McKnight v. State

Annotate this Case

497 S.W.2d 201 (1973)

Gregory McKNIGHT, Appellant, v. STATE of Missouri, Respondent.

No. KCD26220.

Missouri Court of Appeals, Kansas City District.

June 25, 1973.

*202 Mark D. Johnson, Asst. Public Defender, Kansas City, for appellant.

John C. Danforth, Atty. Gen., Richard E. Vodra, Asst. Atty. Gen., Jefferson City, for respondent.



This is an appeal from a judgment and order of the court below entered on May 25, 1972, denying appellant's motion to vacate judgment and sentence under Rule 27.26, V.A.M.R. Upon a plea of guilty, the appellant was sentenced on April 3, 1971 to five years for stealing from the person. He urges that the court below erred in denying him relief under his motion for two reasons. First, the guilty plea was not voluntary in the legal sense because it was induced by the false promise of his attorney that such plea would result in probation or at most a sentence of one year in the county jail. Second, he was denied effective assistance of counsel because his lawyer failed to investigate the case except for several personal interviews with the defendant himself.

We have before us the transcript of the proceedings on January 28, 1971, when the guilty plea was entered, and it is therein conclusively shown that the defendant and some friends on November 13, 1970 at the Country Club Plaza in Kansas City, Missouri snatched the pocket book of a lady named Donna Bishop; although defendant denied that he personally snatched the pocket book, he was present and was immediately apprehended "down the street a little" from the scene; that he admitted his *203 guilt at police headquarters; that his counsel had advised him of the penalties that could be imposed on the charge, that he was entitled to a jury trial, and that a trial could result in acquittal. He further stated that he was not under the influence of narcotics or alcohol at the time of the stealing and that he had never had any mental problems. He specifically admitted that he was a part of the purse snatch and was pleading guilty for that reason.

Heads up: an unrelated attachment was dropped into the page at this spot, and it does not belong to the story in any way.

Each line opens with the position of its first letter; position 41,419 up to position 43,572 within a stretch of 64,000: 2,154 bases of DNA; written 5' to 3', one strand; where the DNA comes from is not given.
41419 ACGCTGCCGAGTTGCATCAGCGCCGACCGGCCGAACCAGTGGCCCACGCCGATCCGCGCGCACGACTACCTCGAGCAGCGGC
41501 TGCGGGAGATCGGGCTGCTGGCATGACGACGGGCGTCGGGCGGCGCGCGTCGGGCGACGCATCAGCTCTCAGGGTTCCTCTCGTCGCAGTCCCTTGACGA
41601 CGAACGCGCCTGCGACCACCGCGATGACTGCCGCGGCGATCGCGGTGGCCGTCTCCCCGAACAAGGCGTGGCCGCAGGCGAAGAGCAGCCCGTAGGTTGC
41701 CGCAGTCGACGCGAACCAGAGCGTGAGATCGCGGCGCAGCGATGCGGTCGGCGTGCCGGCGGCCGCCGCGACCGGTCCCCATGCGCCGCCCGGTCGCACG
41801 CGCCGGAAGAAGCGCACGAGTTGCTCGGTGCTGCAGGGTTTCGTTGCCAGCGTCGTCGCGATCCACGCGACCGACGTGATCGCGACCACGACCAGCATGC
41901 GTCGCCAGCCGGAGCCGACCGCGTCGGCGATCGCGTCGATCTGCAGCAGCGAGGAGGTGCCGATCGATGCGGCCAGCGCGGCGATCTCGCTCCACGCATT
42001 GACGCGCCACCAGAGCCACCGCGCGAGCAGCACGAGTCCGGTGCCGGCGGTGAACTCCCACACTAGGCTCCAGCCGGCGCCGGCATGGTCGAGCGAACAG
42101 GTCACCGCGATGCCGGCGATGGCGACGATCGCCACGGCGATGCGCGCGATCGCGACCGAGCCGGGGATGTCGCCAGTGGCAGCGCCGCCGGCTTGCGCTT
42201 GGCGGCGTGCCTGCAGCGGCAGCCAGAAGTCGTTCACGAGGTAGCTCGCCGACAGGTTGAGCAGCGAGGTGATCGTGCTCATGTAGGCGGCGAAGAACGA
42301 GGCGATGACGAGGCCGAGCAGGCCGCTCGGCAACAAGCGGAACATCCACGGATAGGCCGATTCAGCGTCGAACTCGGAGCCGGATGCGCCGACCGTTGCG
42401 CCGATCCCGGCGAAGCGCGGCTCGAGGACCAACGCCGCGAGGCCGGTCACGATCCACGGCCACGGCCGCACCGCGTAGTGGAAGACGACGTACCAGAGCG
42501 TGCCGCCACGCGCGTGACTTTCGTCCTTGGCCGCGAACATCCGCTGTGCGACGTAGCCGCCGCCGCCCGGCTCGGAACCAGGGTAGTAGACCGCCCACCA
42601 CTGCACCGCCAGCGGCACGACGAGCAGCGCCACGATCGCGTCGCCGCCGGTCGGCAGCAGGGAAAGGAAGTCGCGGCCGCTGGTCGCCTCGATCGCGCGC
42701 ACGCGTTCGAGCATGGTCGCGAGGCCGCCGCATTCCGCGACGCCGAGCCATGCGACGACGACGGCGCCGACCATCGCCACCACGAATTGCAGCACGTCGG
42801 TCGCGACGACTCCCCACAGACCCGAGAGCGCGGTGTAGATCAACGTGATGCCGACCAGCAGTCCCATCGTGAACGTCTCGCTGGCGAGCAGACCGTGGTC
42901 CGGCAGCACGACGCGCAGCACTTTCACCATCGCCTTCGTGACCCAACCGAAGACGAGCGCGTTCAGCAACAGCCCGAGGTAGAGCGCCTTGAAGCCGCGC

The court thereupon continued the bond and ordered a pre-sentence investigation.

Thereafter on April 3, 1971, at the time defendant appeared for allocution and sentencing, the record shows that at the time of the purse snatch involved the defendant was on a parole from Kansas City, Missouri for assaulting a police officer and that three days after his guilty plea of January 28, 1971, he was arrested and charged with strong-arm robbery and auto theft, to which charge he had likewise entered a plea of guilty. It was further brought out at this hearing that the victim of the purse snatch, Donna Bishop, had positively identified the defendant as the person who held her while one of his two companions snatched her purse. At this time, the court below imposed the sentence herein sought to be set aside.

On May 25, 1972, an evidentiary hearing was held before the Honorable James A. Moore in Jackson County on the 27.26 motion. In support of his claim that the plea was induced by the unfulfilled promise of his lawyer, the appellant testified that he agreed to plead guilty only because his lawyer had assured him that he would probably receive probation, but that in no event would he spend more than one (1) year in jail. However, the state called appellant's counsel, who affirmatively testified that he made no guarantees or promises to him of any kind with regard to the sentence he could expect. Nor had he engaged in any plea bargaining with the prosecutor's office.